“But that night he came in and slumped down in his seat at the head of the table. He’d developed a smell,” Amelia made a face. “It was loamy and brackish like stagnant salt water. It wasn’t easy to eat anywhere near that smell, even though we were all starving. We’d gone down to two meals a day in hopes of maintaining the stores through the winter. It was early October. The nights were beginning to get cold.
“He insisted on keeping the back door open when he was in the house. All the heat went out the door but he would become frighteningly agitated if he couldn’t see the path to his shed. It all started because my little brother went and closed the door. The baby was so small and he was worried about her. My father flew into a rage. He backhanded my brother so hard across the face that he fell and didn’t move. Father began to scream and ramble and then he began tearing apart the kitchen. He knocked over the baby’s basket, then picked up a chair and smashed it down onto the ground right beside it.
“I stayed very still, waiting until I could scoop up the baby and flee to the front of the house. My mother watched him and she didn’t make a move until she was certain she could bring him down. There was a carving knife on the table. She stood and crept silently behind him while my father tore at the herbs she’d so carefully hung to dry from a line tacked to the wall. It was so fast, he didn’t even know what had happened. I don’t know that he felt it at all.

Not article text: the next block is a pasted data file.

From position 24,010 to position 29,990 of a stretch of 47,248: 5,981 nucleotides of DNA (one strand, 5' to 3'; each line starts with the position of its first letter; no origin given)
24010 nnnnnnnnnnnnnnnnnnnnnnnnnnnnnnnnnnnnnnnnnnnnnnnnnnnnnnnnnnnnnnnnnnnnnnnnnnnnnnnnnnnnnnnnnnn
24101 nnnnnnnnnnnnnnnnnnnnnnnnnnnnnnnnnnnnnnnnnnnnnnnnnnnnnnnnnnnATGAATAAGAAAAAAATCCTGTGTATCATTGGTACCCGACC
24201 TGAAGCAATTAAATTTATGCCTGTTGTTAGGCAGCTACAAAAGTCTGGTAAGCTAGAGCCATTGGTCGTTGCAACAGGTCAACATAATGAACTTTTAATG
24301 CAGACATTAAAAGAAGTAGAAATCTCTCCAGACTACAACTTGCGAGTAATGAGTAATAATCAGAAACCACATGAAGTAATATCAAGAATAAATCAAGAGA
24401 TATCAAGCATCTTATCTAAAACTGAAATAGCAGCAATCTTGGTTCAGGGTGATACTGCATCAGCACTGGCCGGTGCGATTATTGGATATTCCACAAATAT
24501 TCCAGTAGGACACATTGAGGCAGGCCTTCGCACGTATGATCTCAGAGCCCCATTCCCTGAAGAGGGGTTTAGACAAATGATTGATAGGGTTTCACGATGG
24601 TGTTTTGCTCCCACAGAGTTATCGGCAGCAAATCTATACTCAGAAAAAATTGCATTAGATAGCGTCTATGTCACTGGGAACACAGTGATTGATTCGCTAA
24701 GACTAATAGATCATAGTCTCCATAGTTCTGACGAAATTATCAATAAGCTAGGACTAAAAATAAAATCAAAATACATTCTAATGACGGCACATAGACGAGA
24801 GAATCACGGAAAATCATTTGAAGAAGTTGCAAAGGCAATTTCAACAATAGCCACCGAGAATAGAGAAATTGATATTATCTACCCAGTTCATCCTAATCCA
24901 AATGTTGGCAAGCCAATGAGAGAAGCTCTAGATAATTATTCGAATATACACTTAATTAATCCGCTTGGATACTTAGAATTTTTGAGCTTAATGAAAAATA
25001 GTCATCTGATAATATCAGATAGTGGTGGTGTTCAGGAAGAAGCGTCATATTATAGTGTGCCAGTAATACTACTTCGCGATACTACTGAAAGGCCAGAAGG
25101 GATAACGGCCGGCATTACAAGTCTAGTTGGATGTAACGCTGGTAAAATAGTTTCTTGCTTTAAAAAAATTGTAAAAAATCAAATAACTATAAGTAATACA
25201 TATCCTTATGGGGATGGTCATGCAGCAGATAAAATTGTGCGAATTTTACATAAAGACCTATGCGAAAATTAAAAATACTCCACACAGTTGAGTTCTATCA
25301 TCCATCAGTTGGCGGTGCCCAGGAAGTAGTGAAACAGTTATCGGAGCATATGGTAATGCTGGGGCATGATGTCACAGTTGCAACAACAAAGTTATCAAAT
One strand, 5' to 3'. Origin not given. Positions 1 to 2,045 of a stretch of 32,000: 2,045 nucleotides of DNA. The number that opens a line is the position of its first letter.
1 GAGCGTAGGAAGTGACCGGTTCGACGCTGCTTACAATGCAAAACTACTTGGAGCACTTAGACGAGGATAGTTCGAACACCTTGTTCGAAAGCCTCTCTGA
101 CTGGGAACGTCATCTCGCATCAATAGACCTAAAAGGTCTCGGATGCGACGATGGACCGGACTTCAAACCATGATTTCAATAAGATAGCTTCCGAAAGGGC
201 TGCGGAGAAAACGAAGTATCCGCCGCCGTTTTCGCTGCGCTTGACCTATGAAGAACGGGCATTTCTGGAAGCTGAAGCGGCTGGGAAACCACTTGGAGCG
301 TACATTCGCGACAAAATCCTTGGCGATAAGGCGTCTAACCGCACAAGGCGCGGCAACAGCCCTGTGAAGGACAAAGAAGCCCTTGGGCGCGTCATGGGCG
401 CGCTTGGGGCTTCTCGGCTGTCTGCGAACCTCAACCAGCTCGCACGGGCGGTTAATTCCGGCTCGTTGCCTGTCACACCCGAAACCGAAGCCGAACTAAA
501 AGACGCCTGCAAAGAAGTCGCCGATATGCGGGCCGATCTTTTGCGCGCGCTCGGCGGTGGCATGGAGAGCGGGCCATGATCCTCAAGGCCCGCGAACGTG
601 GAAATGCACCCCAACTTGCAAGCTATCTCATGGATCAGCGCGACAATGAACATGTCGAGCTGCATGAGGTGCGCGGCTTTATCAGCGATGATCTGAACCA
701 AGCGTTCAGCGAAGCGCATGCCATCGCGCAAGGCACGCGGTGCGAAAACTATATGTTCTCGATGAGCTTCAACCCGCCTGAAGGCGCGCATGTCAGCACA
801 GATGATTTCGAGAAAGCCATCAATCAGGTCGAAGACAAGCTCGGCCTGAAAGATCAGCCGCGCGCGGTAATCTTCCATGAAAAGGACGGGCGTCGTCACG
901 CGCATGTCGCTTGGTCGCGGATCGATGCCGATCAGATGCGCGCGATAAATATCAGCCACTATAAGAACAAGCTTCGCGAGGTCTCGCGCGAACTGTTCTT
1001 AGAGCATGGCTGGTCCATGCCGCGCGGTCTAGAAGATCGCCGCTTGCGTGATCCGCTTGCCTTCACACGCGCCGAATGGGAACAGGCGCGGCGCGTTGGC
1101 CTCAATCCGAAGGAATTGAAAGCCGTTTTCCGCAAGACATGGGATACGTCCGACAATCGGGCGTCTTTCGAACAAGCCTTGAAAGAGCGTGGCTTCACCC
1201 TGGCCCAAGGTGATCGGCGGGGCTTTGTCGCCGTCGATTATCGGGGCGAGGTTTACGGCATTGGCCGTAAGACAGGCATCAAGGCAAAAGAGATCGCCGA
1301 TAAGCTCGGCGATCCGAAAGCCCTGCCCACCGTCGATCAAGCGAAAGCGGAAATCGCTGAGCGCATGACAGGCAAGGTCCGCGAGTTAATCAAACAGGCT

“She stabbed the knife right into the side of his neck. The blood was immediate, it was everywhere at once. It took him a horrible amount of time to go down. I think the thing within him gave him more strength than a man could possibly have. But eventually he went down. Not before spraying the whole room with his blood. It was tinted more brown than red like his eyes. It smelled of the brackish water too. The stains didn’t come out of the baby’s blanket or our clothing. They were buried along with him.
“As he lay dying my mother wrapped a cord around his wrists, binding them. Blessed salt water was sprinkled on him there and again after we’d placed his body in the grave. Sage was tucked into his clothing, tossed into the grave and then scattered atop the dirt that covered him. Every Sunday morning my mother went out and sprinkled fresh sage and salt water atop the grave. Even in the snow.”